Montrose Asylum, Infirmary & Dispensary 1781

The Early Years

In 1781 the town of Montrose was unique among Scottish towns and cities in being the first to have an asylum for the insane. The Montrose Lunatic Asylum, Infirmary and Dispensary was completed after the institution of a subscription by local woman Mrs Susan Carnegie of Charleton, following concerns about "mad people being kept in a prison in the middle of the street".

It was described as "a house and garden in the links of Montrose". It occupied the site now bounded by Barrack Road, Ferry Road and Garrison Road, approximately where the Marine Hotel and the Fire Station now stand. A plaque to mark the site was been mounted on the wall of the Marine Hotel, which was originally the Physician Superintendent's house, but unfortunately this building was demolished a few years ago. The whereabouts of the plaque is currently unknown.

Medical Services

Medical services were provided on a monthly rotation, for no extra payment, by the local Doctors in addition to their other duties. Because this system led to inconsistency and lack of interest in some cases, Mrs. Carnegie saw fit, in 1799, to recommend to the Managers that consideration should be given to payment  for an attending Physician or Surgeon for a period of a year at a time, at a suggested salary of £20-£25. The doctors approved this proposal, but suggested £40. The bargain was struck at £30. Thereafter the Managers appointed the attendant Physician each year at £15.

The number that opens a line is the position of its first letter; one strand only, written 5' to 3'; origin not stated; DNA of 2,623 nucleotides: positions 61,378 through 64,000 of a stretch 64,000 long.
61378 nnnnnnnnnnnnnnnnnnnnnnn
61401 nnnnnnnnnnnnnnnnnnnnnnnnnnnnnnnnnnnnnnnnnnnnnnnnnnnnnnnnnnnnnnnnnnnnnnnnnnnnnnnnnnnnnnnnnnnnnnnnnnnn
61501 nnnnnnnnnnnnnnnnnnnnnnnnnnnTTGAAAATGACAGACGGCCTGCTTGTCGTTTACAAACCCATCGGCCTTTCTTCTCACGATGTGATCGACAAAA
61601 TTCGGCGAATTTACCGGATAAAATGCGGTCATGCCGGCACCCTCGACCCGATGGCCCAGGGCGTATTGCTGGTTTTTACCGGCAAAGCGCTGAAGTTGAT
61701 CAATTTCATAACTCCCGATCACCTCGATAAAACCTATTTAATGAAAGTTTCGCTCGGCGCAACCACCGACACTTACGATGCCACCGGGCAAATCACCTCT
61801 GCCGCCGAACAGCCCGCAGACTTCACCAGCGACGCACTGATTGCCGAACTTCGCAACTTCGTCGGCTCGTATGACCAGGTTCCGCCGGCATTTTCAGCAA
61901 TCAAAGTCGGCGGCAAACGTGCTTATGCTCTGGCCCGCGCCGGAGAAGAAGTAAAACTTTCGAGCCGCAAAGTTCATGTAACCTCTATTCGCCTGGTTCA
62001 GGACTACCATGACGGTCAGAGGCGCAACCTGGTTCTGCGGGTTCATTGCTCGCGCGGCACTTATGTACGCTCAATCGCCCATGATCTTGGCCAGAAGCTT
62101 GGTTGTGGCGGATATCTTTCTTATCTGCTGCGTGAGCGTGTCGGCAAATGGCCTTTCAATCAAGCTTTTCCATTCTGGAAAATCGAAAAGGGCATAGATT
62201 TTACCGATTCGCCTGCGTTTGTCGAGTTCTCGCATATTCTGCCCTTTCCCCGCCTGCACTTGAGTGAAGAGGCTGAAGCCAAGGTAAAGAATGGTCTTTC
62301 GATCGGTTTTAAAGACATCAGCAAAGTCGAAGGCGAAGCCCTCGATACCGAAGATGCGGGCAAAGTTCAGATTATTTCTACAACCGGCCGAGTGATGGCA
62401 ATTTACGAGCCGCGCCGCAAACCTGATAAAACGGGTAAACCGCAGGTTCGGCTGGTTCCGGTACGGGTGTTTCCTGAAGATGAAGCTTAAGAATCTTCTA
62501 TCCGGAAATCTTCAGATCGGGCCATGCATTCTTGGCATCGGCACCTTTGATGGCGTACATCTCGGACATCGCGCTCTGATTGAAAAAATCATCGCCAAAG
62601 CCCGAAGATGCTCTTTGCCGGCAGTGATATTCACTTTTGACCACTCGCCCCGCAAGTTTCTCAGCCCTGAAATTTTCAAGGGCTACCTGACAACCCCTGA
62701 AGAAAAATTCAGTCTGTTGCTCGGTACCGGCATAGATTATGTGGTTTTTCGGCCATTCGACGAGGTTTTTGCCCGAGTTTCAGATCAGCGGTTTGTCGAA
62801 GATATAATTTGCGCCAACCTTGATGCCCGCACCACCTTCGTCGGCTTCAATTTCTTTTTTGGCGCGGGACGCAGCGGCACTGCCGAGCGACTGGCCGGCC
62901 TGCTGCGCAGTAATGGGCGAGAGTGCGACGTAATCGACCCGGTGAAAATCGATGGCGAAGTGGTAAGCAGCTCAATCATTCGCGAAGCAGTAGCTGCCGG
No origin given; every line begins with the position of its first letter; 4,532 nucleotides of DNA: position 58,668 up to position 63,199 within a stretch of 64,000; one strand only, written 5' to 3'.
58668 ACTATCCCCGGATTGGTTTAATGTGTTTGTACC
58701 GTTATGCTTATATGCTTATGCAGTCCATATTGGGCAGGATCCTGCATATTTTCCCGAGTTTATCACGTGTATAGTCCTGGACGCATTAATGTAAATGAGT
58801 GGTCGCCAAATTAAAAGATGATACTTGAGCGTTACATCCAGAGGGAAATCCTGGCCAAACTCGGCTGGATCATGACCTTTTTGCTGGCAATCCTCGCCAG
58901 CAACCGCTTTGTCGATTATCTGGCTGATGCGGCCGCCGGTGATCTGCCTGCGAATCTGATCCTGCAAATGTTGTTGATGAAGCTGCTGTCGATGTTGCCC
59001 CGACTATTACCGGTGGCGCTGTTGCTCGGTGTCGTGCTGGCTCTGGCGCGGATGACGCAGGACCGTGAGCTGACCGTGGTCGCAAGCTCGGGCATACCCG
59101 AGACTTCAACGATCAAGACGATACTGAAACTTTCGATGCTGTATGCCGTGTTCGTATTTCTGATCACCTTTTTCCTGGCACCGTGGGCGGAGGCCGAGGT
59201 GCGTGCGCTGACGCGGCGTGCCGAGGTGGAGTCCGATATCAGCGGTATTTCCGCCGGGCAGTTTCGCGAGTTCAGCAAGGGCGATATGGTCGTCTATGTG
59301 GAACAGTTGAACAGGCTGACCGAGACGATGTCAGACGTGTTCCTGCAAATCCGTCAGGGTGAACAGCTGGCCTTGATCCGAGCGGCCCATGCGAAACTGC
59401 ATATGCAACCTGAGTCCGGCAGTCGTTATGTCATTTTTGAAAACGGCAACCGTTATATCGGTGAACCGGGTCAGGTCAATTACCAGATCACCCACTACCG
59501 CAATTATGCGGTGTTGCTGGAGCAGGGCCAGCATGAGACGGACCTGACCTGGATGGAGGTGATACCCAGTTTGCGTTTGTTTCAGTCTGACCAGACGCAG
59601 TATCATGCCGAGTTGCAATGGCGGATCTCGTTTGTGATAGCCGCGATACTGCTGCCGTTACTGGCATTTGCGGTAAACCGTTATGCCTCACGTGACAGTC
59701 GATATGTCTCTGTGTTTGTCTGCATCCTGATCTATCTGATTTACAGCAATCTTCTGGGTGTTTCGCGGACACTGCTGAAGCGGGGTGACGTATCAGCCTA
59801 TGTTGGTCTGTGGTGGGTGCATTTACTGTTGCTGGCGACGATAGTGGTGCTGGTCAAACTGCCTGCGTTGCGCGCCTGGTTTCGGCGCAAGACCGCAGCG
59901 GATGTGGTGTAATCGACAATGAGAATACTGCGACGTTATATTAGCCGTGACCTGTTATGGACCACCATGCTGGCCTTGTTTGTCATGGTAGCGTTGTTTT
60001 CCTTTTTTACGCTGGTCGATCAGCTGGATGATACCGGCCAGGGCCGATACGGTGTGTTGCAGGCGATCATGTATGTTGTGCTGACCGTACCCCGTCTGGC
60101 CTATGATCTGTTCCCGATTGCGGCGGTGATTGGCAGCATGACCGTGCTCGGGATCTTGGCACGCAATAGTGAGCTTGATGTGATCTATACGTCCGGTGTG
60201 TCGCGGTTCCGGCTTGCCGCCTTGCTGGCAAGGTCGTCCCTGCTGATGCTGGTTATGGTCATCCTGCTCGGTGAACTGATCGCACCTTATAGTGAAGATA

Montrose Asylum 1840
During these years, the main preoccupation of the managers was the considerable overcrowding in the Asylum, which among other things, made containing the not infrequent outbreaks of such diseases as cholera and smallpox very difficult. By 1853, the number of residents passed the 200 mark. As before, various additions and alterations were made to the buildings, but at one stage, even the Medical Superintendent's house on its completion was pressed into service as patient accommodation before the Superintendent could move in! Thus, inevitably, a committee was appointed in 1855 to look into the question of acquiring a site for a new Asylum, and finally decided on the lands of the farm of Sunnyside, outside the town.